Butler vs. Middle Tennessee State: Beyond the box score

Photo by Jimmy Lafakis.

JOSHUA DOERING | SPORTS EDITOR | jdoering@butler.edu

The Butler men’s basketball team coasted to an 84-53 victory over Middle Tennessee State in its second game of the Battle 4 Atlantis tournament. Butler led by 17 at halftime and continued to build its advantage in the second half. Here are three takeaways from a resounding win.

1. The Bulldogs played a disciplined and intelligent game. 

Butler nearly went eight minutes before committing a foul or turning the ball over. In the first half, the Bulldogs had 13 assists on 16 made field goals and only four turnovers. Regardless of the competition, those are simply fantastic numbers. Butler moved the ball and did not make careless mistakes, at least until the result was no longer in doubt. The Bulldogs finished with 22 assists, eight of which came courtesy of Aaron Thompson.

Thompson’s stats do not pop off the page, but his passing ability and basketball IQ make him a crucial member of this team. When he’s on the floor, there is a visible difference in the way Butler operates. Simply taking care of the basketball and forcing opponents to make plays go an incredibly long way, especially early in the season. For the Bulldogs to contend for a Big East title, moving the ball and playing defense without fouling are going to be key. Florida provides another nice test of Butler’s discipline and decision-making in the final game of this tournament.

2. Sean McDermott is playing excellent basketball and that’s probably an understatement.

McDermott tied for the team lead with 18 points against Dayton and dropped 21 on the Blue Raiders, including 18 in the first half. All but one of his 12 field goal attempts were from beyond the arc and McDermott knocked down seven of them. Before heading to the Bahamas, McDermott had a total of five 3-pointers and 19 points in three contests. Through two games of the Battle 4 Atlantis, he’s already made 12 triples.

If McDermott can continue this level of play when the Bulldogs get back to Indianapolis, Butler is a completely different team offensively. With Kamar Baldwin and Paul Jorgensen, who’s reached double figures in every game this season, the team has two primary scoring options. McDermott is quickly emerging as another, which prevents opponents from locking in on just one or two guys. When he is hitting three or four 3-pointers a game, Butler goes from a good offensive team to a great one. McDermott posting career highs in back-to-back games is a terrific sign for what he could become as the season progresses.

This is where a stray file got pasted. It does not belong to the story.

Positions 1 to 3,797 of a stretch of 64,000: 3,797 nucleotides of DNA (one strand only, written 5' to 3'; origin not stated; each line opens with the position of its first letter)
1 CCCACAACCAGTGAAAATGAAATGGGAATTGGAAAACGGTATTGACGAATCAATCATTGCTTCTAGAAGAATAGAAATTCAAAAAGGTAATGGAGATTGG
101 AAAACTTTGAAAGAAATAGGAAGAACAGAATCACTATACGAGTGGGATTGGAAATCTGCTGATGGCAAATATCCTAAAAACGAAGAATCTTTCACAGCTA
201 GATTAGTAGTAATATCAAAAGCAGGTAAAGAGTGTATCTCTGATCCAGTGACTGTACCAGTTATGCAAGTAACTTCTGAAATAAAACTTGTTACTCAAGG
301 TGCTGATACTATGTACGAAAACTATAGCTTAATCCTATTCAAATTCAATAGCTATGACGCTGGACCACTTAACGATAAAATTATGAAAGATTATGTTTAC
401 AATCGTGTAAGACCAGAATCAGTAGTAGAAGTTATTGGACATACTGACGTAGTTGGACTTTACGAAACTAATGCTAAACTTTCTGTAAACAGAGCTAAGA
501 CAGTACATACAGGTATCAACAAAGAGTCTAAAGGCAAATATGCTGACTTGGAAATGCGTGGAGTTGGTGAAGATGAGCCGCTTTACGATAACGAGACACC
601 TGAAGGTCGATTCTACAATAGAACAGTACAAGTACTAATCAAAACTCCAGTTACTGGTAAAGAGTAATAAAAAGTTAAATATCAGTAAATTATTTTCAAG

3. Butler generated easy offense with its defense. 

The Bulldogs’ transition offense starts with what happens on the defensive end. When a team shoots 58 percent from the field like Dayton did, it’s incredibly difficult to get out and run. Transition offense becomes much easier when an opponent ends with more turnovers than made field goals, which was the case for Middle Tennessee State. The Blue Raiders’ 20 turnovers resulted in 28 points for the Bulldogs. When Butler didn’t have to generate a vast majority of its offensive in the half court, everything looked much smoother and the ball moved better. 

This game was a blueprint for the way LaVall Jordan wants his team to play: turnovers and bad shots by opponents are quickly turned into high-quality shots on the other end. The layups and open threes Butler got against the Blue Raiders don’t happen without the execution on defense. Through all the coaching changes, the Bulldogs’ identity is still getting stops. There will continue to be a direct correlation between Butler’s offense and defense. When the Bulldogs are scoring in bunches, odds are they’re shutting down their opponent too.


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